The ‘wee pretendy parliament’ just growed and growed and now its roars — if still distant and ill-understood — have begun to frighten the gentle people of the far south, the colonial overlords of the disUnited Kingdom. Yes, frighten: for the first time since Churchill sent tanks and troops to quell the people of Glasgow, the English establishment has been rattled by events in Scotland.
For them the Scots’ discontentment is a profound mystery, one which they will probably never grasp. For the southern English, the Union is indeed a great thing. It achieved most that it was intended to. It established a militarily secure platform upon which the British Project — to make the world England — could be built and for centuries that project was a success; the Anglo-Saxon patriarchy was spread across the globe by it, taking, somewhat unfortunately, all the prejudice and insecurity of the English middle class with it.
Then again, for the southern English — and not a few Scots who have joined them — London and the south-east of England is the finest place in the world to live. It is a land of fabulous opportunity where all one has to do is work hard and one’s personal streets will be paved with gold. And they are not mean with their largesse: why anyone, from whatever uncultivated backwater of the disUnited Kingdom, may move to London and there spend their days serving the Great British Project, to the betterment — so their apologists attest — of all. Why, look at the money these people can send back to their poor relatives still living in frightful places like Inverurie or Campbeltown.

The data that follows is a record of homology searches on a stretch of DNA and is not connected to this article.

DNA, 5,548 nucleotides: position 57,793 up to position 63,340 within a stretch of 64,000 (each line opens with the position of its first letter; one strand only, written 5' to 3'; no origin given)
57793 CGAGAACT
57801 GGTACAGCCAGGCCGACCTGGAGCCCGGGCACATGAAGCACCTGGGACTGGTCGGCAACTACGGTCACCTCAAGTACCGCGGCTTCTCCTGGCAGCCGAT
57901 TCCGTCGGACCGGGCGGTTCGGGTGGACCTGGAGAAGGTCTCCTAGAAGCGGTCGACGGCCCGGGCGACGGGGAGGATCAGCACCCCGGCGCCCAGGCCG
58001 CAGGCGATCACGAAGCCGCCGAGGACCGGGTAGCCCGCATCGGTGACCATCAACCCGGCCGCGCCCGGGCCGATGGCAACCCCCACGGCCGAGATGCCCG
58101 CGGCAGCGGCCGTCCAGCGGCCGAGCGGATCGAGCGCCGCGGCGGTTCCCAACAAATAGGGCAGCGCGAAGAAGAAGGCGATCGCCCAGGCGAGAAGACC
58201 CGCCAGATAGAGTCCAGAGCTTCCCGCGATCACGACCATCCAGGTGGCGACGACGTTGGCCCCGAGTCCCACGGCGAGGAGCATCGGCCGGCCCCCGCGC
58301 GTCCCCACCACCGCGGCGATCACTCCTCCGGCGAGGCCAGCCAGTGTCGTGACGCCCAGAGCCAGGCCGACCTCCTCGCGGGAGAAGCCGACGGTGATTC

And this arrangement ideally suits the southern English who are approaching the end of their working days. London’s economic primacy over the disUnited Kingdom means that they can sell their ridiculously overpriced two-bedroom maisonettes and with the money thus liberated, buy a manor in Dunkeld or Aberfeldy. After all, the poor indigenes of these places have not the resources to compete. And if they should complain, then they must come to London, where they may, after a lifetime of slavery to the British Project, earn enough to buy homes for themselves in the places they were born and raised. That is the free market. Yes, the system is equitable and works for the benefit of all.
Look you, the English even build roads and railways so that the impoverished Scots can travel south to where they should be, and there serve the British Project. How could anyone complain or deny this generosity? Continue reading The Genie of Aspiration→
The last few weeks have been intensely busy for me, with four books to be finished by a deadline of the 30th May. This has restricted my time for other things, notably this blog.
Anyway, in that time, much has happened. The UK General Election has come and gone and left a surprising, polarising and challenging result. Labour, at the UK level, now looks in as parlous a state as it was in the 1980s, when it had become ‘unelectable’. This is despite a radical lurch to the political right. We must now ask whether this lurch actually won Tony Blair his historic majority or whether in fact voters in England were just so fed up with Tory corruption, greed and downright nastiness that they could stand it no longer. Continue reading Labour’s Zombie Blues→
The unending and apparently increasing hysteria of the London commentariat in response to the spectacular rise of the SNP in Scotland continues to dominate the UK media. It is clear that many of the pundits – many of whom, amazingly, are actually of Scottish origin – really don’t get it.